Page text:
Home Sales In Arundel Buck Trend

November 12, 1991|By Lorraine Mirabella | Lorraine Mirabella,Staff writer

Throughout the mid-Atlantic region, new home sales have slumped as potential homebuyers worry about their jobs and hold tight to their money.

But not so in Anne Arundel County, according to Legg Mason Realty Group Inc.

"Anne Arundel County has been in the forefront of the residentialreal estate market over the last 18 months," said Bob Lefenfeld, Legg Mason vice president. "Nowhere have there been increases in sales like in Anne Arundel."

While many areas began feeling the real estate crunch in 1989, the county's new home sales actually rose from 1989 to 1990 -- from 1,474 to 1,733, Lefenfeld said. At the same time, sales dropped regionwide, from 9,836 in 1989 to 8,232 in 1990.

The countywide trend continued this year, with Anne Arundel capturing 25 percent of the region's new home sales through September, Lefenfeld said.

Arundel has attracted a large share of potential homebuyers because of its large supply of new homes, a result of increased sewer capacity in Crofton and three new planned unit developments in West County -- Russett Center, Piney Orchard and Seven Oaks. In 1990, two-thirds of the Baltimore region's new projects were built in Anne Arundel County, according to the Legg Mason report.

Out of 17 "market areas" that Legg Mason studies, Odenton/Crofton was the top seller.

During July, August and September, 543 new homes sold in the county -- a 42 percent jump from last year's third quarter, Housing Market Profiles shows. Statistics from the Anne Arundel Board of Realtors show sales of new and resale homes increased from 285 last October to 301 this October.

"It's been pretty strong," said Chris Coile, president of Champion Realty, which he says has sold 20 percent more homesthan at this time last year. "Builders have listened to what the market is asking for and responded with a new product."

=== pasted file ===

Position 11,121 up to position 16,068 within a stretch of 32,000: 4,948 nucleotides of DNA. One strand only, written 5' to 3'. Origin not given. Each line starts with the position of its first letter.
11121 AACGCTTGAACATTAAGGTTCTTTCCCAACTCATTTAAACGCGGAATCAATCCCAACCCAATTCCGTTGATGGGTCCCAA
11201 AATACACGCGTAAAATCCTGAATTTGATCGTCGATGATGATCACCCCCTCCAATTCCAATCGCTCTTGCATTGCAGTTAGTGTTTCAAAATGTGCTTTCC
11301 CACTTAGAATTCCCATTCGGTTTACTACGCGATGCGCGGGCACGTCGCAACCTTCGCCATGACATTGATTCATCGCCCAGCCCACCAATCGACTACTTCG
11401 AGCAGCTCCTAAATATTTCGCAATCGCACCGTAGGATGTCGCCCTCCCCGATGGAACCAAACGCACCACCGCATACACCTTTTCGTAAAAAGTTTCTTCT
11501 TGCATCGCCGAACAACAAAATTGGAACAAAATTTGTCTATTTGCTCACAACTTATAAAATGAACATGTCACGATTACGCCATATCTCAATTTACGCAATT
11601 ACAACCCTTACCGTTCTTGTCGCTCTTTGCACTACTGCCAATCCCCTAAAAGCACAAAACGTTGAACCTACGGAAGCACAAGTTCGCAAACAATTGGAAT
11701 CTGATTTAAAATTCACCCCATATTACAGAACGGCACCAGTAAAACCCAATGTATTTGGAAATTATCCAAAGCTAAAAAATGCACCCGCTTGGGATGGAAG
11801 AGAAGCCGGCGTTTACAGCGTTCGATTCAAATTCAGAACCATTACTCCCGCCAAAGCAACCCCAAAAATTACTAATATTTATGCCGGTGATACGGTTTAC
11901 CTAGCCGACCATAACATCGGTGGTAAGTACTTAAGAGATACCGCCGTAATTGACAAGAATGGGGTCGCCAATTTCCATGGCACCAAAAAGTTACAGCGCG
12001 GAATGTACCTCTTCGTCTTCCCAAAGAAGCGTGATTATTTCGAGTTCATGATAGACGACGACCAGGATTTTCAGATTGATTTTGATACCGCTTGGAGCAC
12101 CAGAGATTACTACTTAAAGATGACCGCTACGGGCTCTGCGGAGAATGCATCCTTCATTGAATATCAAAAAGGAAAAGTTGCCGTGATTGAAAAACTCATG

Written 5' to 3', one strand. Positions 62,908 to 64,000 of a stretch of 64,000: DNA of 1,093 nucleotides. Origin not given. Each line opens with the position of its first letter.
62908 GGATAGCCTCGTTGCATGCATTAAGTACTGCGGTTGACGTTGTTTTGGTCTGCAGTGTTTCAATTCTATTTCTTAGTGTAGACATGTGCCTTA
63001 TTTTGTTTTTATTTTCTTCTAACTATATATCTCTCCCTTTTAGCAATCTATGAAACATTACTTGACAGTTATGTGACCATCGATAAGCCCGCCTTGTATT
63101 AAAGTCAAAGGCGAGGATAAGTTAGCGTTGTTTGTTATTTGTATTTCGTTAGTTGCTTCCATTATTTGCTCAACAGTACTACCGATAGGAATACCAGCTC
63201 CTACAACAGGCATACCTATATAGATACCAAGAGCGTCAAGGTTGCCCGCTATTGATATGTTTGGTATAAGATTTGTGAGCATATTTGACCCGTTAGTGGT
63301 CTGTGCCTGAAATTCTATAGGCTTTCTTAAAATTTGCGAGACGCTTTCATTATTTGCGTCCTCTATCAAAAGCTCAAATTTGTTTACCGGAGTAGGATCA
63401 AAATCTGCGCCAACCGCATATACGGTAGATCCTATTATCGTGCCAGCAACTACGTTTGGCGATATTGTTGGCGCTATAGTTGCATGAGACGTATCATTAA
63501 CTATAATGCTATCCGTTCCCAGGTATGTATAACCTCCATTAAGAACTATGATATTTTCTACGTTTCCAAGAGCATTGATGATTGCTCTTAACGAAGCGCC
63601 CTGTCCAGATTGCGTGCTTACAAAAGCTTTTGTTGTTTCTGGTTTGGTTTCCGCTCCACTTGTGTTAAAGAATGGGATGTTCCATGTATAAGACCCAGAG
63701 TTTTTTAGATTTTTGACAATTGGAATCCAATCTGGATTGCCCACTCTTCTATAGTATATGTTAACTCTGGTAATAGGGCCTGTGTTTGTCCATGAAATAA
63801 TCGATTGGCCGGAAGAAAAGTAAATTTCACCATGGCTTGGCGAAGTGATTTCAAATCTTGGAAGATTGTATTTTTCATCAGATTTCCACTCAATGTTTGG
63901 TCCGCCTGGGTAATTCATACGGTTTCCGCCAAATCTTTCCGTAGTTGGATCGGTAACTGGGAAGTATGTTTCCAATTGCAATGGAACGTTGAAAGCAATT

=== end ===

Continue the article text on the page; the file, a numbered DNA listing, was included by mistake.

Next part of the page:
Builders havelowered prices by scaling back standard features or offering typically standard features as optional, Coile said.

That strategy has worked in Annapolis' Oxford Landing, which has single-family attached duplexes in the $100,000 range, and where Champion has sold 20 homes in the past four months. It's worked as well in Shannon Green, where builders have kept prices at $150,000. Champion sold 10 homes in that Severn development in the past two months, Coile said.

Lou Crist, owner of Century 21/Crist Realty Inc., who sells both new and previously owned homes, said that compared with this time last year, the agency's sales have risen about 22 percent in Odenton, Glen Burnie, Pasadena, Linthicum and Millersville. Homes in those areas sell for an average of $100,000, she said.

"We feel the market is improving," Crist said. "We've seen new home sales pick up recently. With prices down and interest rates down, it's a good time to buy."

Though saleshave risen since last year, they haven't caught up to 1991's second-quarter levels, a mini-boom Lefenfeld attributes to post-war euphoria. Sales of single-family homes dropped from 301 in the second quarterto 246 in the third quarter, he said.

Sales of previously owned homes are not as strong.

Rich Dobry, a broker with RE/MAX Spirit Inc. in Severna Park, said sales dropped from 8 percent to 10 percent from last year, and about 20 percent from 1989, the last good year.

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